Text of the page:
Noel Gallagher Dashes Oasis Reunion Hopes

Noel and Liam Gallagher in 2008
Noel Gallagher and Liam Gallagher of Oasis perform on 'Che Tempo Che Fa' Italian TV show in Milan, November 9, 2008. Noel says he "tolerated" brother Liam at the height of the band's fame. Vittorio Zunino Celotto/Getty

Fans of Oasis are getting nostalgic around this time: it’s been 21 years since (What’s the Story) Morning Glory? —the seminal album that spawned “Wonderwall” and “Roll with It”—and nearly 20 years since 1997’s Be Here Now, which spawned hit “Stand By Me”. But anyone holding out for brothers Noel and Liam Gallagher to patch things up and do a reunion tour should probably give up hope.

A month after Liam posted an unwarranted social media dig at his sibling on Twitter, Noel is now biting back.

Back in May, Liam tweeted:

He added a few hours later:

 

Promoting his new band, the High Flying Birds’, tour of North America in July, Noel had choice words for his brother—dashing any idealistic notion they may reunite in the process.

“That’s so unlike him,” he said, we assume sarcastically, of the Twitter jibe in an interview with the Toronto Star . “I guess it was about him staying relevant. If you’re him, what else is there to tweet about? How his spring/summer collections are doing for his clothing firm?” (Liam runs the successful Pretty Green fashion line.)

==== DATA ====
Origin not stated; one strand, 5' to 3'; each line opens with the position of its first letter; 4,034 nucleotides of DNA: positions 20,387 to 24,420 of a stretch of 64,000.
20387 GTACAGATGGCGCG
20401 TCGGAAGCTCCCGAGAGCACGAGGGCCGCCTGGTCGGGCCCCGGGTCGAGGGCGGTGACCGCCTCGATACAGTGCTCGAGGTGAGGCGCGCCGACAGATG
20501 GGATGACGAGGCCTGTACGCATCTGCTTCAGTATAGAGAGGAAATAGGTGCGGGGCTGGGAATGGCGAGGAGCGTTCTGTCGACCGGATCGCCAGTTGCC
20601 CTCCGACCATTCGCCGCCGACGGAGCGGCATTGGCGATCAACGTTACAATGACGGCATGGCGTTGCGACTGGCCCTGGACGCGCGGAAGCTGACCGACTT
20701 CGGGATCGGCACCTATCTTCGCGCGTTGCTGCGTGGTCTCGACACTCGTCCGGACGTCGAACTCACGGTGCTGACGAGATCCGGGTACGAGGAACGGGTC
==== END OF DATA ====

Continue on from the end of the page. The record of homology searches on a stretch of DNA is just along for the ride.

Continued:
Noel added: “I’m not sure that warrants a tweet. Should he ever climb out of the ‘where are they now’ basket and grant you an interview, ask him. I’m sure you’ll get a typically fucking surreal answer.”

The elder Gallagher fired a parting shot, claiming he “tolerated” Liam.

“We’ve not been on speaking terms since 1996,” he said. “I tolerated him up until he stopped being able to sing. When singing becomes shouting—I switched off then. I was just amassing money.”

Seemingly in response to his brother’s interview, Liam posted another picture of Noel on his Twitter early Wednesday:

The ball is back in your court, Noel.

Fans of the Mancunian band will simply have to settle for a new documentary charting their rise and fall, Supersonic, released in U.K. cinemas in October. The film is directed by Mat Whitecross, a music video director who has shot visuals for Coldplay and executive-produced by Oscar-winning Amy director Asif Kapadia.